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Suicide near Capital High prompts lockdown of Helena schools

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People gather at the Helena Nazarene Church

People gather at the Helena Nazarene Church on Friday night to memorialize a student who died by suicide in the church parking lot across the the street from Capital High School on Friday afternoon.

A student's death by suicide in a parking lot across the street from Capital High School prompted the lockdown of three Helena schools Friday afternoon, authorities said. 

The 16-year-old boy was found with a fatal gunshot wound in the parking lot of Helena Nazarene Church at 117 Valley Drive, where a prayer vigil was held that evening. The boy was a student a Capital High School, Helena Public Schools Superintendent Rex Weltz said in a message posted on Facebook. 

Helena Police Department Capt. Brett Petty said calls for service began to come in around 12:30 p.m. Petty said one of the initial callers reported seeing a juvenile heading toward Capital High with a gun, which triggered a large law enforcement response.

Three officers were dispatched to the church, where some callers said a gunshot was heard, while the rest of the officers descended on the high school.

All HPD officers on shift at the time responded to the scene, and the area around the school was blocked off.

In addition, two HPD communication staff members, all HPD detectives, Montana Highway Patrol and Montana Fish, Wildlife and Parks responded to the scene. 

Gun fired near Capital High

A Helena Police Department officer tapes off the parking lot of Helena Nazarene Church Friday afternoon following reports of gunfire.

"Nothing indicates there was an active shooter or anything moving in that direction," Petty said. "We had a lot of HPD officers and other agencies here quickly. ... The response was there."

The high school was placed on lockdown per internal protocol, but Petty said a short time later "the school is perfectly safe."

"Right now I have teams searching the school, but we believe this was an isolated incident," he said in an interview on the scene.

Broadwater and Four Georgians elementary schools were also locked down Friday afternoon, Weltz wrote in an email to families at 1:35 p.m.

"Law enforcement has determined that it is safe to resume normal operations," the email said. "The lockdowns for all locations have ended. There is no safety threat to students, staff or the community."

At the prayer vigil held by Daniel Thompson, pastor of the church where the teenager died, many gathered to grieve.

"This is a dark day, and we want to help any way we can," Thompson told those in attendance.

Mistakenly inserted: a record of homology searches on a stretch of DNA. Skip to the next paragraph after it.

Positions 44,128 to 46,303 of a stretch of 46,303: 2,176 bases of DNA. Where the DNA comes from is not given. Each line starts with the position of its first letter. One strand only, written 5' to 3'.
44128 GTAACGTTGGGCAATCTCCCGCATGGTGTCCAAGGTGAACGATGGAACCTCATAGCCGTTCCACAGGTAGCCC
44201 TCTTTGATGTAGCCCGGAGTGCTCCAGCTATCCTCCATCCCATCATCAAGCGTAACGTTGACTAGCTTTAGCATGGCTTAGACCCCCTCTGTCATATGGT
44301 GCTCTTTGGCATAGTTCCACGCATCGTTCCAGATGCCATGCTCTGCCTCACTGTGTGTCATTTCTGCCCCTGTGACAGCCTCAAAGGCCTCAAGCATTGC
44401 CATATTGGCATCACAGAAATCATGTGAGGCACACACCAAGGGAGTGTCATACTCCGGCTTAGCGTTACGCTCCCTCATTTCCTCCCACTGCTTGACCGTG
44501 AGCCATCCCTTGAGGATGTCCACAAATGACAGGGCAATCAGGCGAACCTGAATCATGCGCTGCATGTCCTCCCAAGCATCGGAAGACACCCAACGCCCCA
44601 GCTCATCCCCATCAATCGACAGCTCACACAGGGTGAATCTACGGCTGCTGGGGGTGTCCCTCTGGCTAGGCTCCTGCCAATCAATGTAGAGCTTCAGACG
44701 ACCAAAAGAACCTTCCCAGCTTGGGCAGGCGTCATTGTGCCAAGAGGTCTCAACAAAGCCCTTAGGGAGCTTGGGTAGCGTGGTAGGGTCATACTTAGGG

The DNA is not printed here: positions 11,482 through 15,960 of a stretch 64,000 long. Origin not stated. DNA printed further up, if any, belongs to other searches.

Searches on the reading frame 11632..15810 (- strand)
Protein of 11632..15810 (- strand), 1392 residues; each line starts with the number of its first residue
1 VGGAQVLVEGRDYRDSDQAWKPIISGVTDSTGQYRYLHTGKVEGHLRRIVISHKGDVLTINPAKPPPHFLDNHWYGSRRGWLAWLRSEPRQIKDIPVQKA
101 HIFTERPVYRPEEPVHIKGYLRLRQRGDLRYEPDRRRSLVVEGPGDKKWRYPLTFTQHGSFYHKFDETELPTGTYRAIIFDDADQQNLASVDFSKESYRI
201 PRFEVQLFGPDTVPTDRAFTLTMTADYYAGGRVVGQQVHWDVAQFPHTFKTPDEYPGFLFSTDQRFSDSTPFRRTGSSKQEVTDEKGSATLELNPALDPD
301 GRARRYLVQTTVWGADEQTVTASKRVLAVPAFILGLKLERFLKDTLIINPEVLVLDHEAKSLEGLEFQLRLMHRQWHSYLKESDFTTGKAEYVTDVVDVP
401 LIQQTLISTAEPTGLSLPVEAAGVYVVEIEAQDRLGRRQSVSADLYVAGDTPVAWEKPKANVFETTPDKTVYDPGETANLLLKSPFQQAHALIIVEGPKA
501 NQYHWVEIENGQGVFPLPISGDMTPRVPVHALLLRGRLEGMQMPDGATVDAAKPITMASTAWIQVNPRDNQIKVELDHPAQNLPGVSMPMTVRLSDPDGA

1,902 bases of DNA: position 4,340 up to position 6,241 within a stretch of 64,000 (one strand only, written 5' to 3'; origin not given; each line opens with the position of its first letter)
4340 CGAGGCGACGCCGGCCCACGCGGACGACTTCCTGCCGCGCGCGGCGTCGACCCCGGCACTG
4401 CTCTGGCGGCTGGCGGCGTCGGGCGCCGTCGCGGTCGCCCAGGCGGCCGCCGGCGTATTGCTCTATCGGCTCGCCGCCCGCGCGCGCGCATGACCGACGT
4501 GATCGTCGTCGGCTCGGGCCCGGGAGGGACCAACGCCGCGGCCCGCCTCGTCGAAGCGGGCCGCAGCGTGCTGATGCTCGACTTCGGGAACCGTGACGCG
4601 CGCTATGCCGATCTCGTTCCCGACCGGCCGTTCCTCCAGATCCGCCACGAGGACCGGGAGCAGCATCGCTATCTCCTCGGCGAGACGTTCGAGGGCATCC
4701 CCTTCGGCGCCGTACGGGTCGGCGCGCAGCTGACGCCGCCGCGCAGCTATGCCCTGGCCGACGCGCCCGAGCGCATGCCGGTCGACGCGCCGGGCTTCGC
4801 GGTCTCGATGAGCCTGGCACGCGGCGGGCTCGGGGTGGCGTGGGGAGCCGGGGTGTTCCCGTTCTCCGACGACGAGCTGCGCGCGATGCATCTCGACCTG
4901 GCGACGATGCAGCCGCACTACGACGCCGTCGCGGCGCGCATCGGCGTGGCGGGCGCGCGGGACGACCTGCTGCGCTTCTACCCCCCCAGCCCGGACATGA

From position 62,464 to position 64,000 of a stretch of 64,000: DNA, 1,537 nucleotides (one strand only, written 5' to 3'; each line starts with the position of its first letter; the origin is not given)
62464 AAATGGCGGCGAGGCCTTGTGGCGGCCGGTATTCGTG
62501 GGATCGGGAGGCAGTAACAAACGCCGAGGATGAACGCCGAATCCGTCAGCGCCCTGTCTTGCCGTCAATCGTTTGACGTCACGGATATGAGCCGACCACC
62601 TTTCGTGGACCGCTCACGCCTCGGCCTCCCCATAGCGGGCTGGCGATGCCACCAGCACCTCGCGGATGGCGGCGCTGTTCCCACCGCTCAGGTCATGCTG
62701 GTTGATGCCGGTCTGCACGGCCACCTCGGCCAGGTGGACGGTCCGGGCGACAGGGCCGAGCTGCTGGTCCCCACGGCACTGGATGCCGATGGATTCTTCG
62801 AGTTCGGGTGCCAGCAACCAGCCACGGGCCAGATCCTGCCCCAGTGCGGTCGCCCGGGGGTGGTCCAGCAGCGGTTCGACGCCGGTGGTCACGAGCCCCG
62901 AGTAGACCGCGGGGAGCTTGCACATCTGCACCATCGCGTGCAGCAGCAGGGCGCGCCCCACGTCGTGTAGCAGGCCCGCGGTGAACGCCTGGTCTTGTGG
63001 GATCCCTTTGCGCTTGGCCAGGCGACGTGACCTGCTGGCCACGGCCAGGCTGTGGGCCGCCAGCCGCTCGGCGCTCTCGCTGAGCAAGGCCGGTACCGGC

Daniel Thompson, pastor of the Helena Nazarene Church,

Daniel Thompson, pastor of the Helena Nazarene Church, says a prayer during Friday night's vigil. "This is a dark day, and we want to help any way we can," Thompson told those in attendance.

Among the attendees was Chair of the Helena Public Schools Board of Trustees Luke Muszkiewicz.

"The immediate priority (of the district) is supporting the two families of the students we've lost," he said, noting that a Helena High School student died by suicide last week. "Obviously we can't prevent every tragedy, but after a week like this, we need to introspect, have a conversation about everything we are doing and can do. We need to learn what is working and what isn't so we can do better in the days ahead."

In his Facebook post, Weltz said additional counseling staff were at Capital High School Friday afternoon and will continue to be available to students and staff Monday. 

"Now is a good time to check in with young people in your life who may be affected by this tragedy," he wrote. 

In an email to families, East Helena High School officials identified the deceased as "a former EHHS Vigilante," adding that they "anticipate that some of our students will be affected as the news of this event spreads throughout the community." Additional counselors will be available to students at EHHS as well. 

Shodair Children’s Hospital scheduled three free peer support groups for students and others who may be struggling after the incident. The groups were slated for 7 to 9 p.m. Friday, Saturday and Sunday at 1889 Coffee House at 1800 Prospect Ave., which will not be operating during the time. Shodair planned to have counselors and a therapy dog available, and resources about safety planning will be provided to parents. 

Shodair’s Outpatient Mental Health Services are also available for anyone who needs support immediately. Call 406-444-1126 to set up a time to meet.

Independent Record editor Jesse Chaney contributed to this story. 

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